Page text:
It’s funny how quickly things move in the world of professional sports. The Pittsburgh Penguins won the franchise’s fifth Stanley Cup on Sunday night, becoming the first group to repeat as champions in the salary-cap era. However, before their victory was even 24-hours old, news broke that goaltender Marc-Andre Fleury did indeed agree to waive his no-movement clause back in February and all of a sudden, it’s time to worry about what’s to come. Things are going to change for this team — though, not drastically — and the end of an era is approaching.
Sometimes, we need a reminder to slow down a bit and enjoy what’s happening with this special lineup…
100 days until Training Camp 😳
— Rick Tocchet (@RealRocket22) June 12, 2017
Fleury will enjoy this summer with the Cup much more than last. He was an integral part of this team’s success this time around and honestly, without him, the Penguins likely don’t advance past Columbus. Matt Murray entered the playoffs with an undisclosed lower-body injury, which meant Fleury needed to take the reins when stakes were at their highest. He was nothing short of phenomenal in shutting down the Blue Jackets and President’s Trophy-winning Washington Capitals. And interestingly, when you consider that his willingness to waive his no-movement clause in February — prior to the NHL’s trade deadline — is possibly the reason Jim Rutherford didn’t trade him it means that decision may have saved Pittsburgh’s season.
Imagine if he declined, got traded, and Murray couldn’t start the postseason. To clear things up, let’s visit the details behind his no-movement clause.
No-Movement Doesn’t Mean No-Trade
Common questions that surface during this conversation revolve around the difference between a no-movement clause and a no-trade clause. They’re commonly mistaken as the same thing, but they’re quite different. Below is a great explanation of the two, courtesy of CapFriendly.Com.
Fleury has a no-move clause in his contract, but he falls under the first bullet point above which states, “the clause can specify a modified no-trade clause that limits the NTC to a certain number of teams”. According to TheFourthPeriod.Com, Fleury’s limited no-trade clause includes a 12-team no-trade list, meaning he can provide the Penguins with up to 12 teams he’s unwilling to accept. Of course, that also means the other 19 teams are fair game, and Fleury could be traded to anyone that isn’t included on his list without his consent.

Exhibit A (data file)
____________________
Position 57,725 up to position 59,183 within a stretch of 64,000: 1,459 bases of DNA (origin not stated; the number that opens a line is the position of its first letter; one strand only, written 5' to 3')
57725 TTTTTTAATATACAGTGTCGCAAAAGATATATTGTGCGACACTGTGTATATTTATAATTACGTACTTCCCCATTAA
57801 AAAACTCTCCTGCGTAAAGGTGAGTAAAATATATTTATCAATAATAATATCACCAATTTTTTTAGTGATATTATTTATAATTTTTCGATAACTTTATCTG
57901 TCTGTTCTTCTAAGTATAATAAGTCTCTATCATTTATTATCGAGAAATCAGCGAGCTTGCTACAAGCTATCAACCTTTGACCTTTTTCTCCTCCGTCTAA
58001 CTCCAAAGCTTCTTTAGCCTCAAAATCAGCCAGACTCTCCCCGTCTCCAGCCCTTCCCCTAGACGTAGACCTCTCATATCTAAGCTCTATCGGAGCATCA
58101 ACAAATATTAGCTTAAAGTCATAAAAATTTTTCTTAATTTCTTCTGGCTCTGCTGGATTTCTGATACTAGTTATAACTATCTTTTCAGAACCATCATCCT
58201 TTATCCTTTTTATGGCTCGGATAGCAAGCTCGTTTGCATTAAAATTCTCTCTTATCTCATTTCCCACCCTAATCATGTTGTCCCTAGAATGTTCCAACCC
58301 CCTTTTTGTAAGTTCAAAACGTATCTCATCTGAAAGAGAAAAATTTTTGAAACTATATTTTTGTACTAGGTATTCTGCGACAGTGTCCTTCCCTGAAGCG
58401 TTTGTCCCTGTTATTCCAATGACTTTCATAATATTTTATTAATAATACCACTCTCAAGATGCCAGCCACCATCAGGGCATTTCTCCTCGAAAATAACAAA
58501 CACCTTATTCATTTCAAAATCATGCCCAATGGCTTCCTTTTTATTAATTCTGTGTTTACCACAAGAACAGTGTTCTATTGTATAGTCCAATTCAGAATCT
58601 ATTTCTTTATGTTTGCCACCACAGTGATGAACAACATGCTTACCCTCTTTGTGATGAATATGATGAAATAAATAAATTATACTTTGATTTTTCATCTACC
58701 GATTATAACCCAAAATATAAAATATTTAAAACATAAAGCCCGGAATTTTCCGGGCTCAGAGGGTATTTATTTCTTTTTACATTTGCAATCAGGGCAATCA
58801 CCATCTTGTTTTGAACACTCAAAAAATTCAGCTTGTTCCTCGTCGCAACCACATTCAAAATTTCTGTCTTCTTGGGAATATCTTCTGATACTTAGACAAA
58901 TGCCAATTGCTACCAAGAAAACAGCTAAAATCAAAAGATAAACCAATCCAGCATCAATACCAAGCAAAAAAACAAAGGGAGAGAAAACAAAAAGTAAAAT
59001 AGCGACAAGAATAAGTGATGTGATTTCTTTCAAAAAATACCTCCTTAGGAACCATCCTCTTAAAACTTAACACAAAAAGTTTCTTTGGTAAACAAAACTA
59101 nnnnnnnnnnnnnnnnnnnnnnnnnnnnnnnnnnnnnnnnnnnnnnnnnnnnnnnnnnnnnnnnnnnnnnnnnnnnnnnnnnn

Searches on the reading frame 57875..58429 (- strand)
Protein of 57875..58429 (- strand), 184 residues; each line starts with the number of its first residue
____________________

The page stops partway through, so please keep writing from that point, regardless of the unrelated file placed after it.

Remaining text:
That’s an extremely important piece of this clause.
While Fleury agreed to waive his no-move clause for the expansion draft, that does not mean he’s guaranteed to be a Golden Knight later this month. In all actuality, it means there’s no shortage of scenarios that could play out for the veteran netminder. Personally, I do believe he’ll end up in Vegas, based on early rumblings of a potential deal between Las Vegas and Pittsburgh. But expect things to get quite interesting over the few days.
Possible Scenarios for Marc-Andre Fleury
First, the easy scenario. Since Fleury waived his NMC, he’ll be exposed while Murray is protected. Vegas takes Fleury in the expansion draft and it ends there. The downside? Pittsburgh receives nothing in return for a goaltender that was arguably the leading candidate for playoff MVP just a few weeks ago.
Their prize would be cap relief, of course.
The second scenario is Pittsburgh working out a deal to trade Fleury to Vegas for some sort of asset, and an agreed upon name to be selected in the draft. It’s hard to imagine a deal that makes sense for Golden Knights’ general manager George McPhee, since he’s been very open about wanting to keep draft picks and build from within but it’s something that can’t be ruled out.
Lastly, and most interestingly, Fleury could be swung to another franchise via Vegas in a larger deal. Imagine a team in need of a goalie, like, the Flyers for example — working out a deal with McPhee to acquire Fleury and then deal him to Philadelphia — since Pittsburgh obviously isn’t going to trade him directly to them. Expansion rules would allow this to happen. It would obviously depend on how Fleury’s contract is written, and whether or not an addendum to move his no-trade clause with him is completed during the transaction but again, something that can’t be ruled out.
No matter how bad of a taste it would leave in the mouths of Penguins’ fans.
The assumption is, Fleury will be the Golden Knight’s first starting goaltender in franchise history. Rumors have been swirling that his family visited Vegas to look at houses and schools already, and there’s little reason to believe anything more is in the works. However, no one is going to do the Penguins — back-to-back Stanley Cup Champions — any favors. Nothing is off the table, and if a team feels Fleury could get them over the hump and into contender status, especially after his postseason run, they’ll come calling.
Pittsburgh Penguins writer for TheHockeyWriters.Com and PittsburghHockeyNow.Com. Youth hockey coach, and student of the game.